We have previously shown that myogenesis induction by Arg8-vasopressin (AVP) in L6 rat myoblasts involves a sustained stimulation of type 4 cAMP-phosphodiesterase. In this model, we observed that a transient cAMP generation occurs in the minutes following AVP addition. Evidence suggests that cAMP generation is due to the prostaglandins produced in response to AVP binding to V1a receptors and subsequent activation of phospholipase A2. The early cAMP increase was effective in activating cAMP-dependent protein kinase (PKA) and increasing phosphorylation of CREB transcription factor. Inhibition of PKA by compound H89 prior to AVP addition led to a significant reduction of expression of the differentiation marker creatine kinase, whereas H89 added 1-5 h after AVP had no significant effect. Furthermore, PKA inhibition 24 h after the beginning of AVP treatment potentiated differentiation. This shows that both an early activation and a later down-regulation of the cAMP pathway are required for AVP induction of myogenesis. Because phosphodiesterase PDE4D3 overexpressed in L6 cells lost its ability to potentiate AVP-induced differentiation when mutated and rendered insensitive to PKA phosphorylation and activation, we hypothesize that the early cAMP increase is required to trigger the down-regulation of cAMP pathway through stimulation of phosphodiesterase.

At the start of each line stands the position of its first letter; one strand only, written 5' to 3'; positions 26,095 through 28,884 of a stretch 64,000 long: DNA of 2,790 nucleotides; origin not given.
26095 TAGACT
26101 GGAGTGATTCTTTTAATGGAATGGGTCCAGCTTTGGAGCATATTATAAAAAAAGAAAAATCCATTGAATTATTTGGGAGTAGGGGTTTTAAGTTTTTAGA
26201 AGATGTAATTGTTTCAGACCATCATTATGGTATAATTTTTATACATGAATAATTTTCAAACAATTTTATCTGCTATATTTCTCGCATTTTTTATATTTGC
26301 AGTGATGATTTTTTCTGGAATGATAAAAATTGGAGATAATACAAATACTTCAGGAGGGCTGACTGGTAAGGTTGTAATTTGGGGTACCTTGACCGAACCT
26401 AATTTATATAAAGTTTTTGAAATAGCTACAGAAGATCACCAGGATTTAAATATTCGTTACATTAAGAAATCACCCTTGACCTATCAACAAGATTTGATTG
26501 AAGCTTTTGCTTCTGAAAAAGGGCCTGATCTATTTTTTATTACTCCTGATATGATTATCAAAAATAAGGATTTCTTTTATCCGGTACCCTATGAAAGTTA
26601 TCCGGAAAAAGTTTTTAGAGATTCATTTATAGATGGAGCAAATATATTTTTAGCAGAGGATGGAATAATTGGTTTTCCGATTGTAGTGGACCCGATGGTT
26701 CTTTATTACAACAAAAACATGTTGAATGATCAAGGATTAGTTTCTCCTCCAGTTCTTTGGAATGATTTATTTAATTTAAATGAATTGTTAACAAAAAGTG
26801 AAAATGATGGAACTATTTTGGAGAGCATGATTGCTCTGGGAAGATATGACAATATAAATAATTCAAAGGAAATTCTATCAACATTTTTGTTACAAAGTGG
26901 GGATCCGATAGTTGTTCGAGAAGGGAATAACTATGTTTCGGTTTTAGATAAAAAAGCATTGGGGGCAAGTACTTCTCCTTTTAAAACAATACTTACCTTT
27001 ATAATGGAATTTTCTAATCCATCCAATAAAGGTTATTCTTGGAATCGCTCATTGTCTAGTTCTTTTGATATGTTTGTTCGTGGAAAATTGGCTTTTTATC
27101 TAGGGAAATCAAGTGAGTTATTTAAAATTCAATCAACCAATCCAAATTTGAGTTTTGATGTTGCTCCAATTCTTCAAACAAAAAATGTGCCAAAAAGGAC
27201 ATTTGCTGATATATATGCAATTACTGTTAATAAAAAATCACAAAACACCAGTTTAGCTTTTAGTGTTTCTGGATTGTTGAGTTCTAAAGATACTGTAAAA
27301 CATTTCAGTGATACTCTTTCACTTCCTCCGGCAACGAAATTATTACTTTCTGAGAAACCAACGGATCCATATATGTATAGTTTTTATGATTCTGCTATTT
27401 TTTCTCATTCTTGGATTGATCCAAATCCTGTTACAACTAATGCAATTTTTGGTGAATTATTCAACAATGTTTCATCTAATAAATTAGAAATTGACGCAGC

|Number of pages||8|
|Journal||Journal of Biological Chemistry|
|Publication status||Published - Dec 5 2003|
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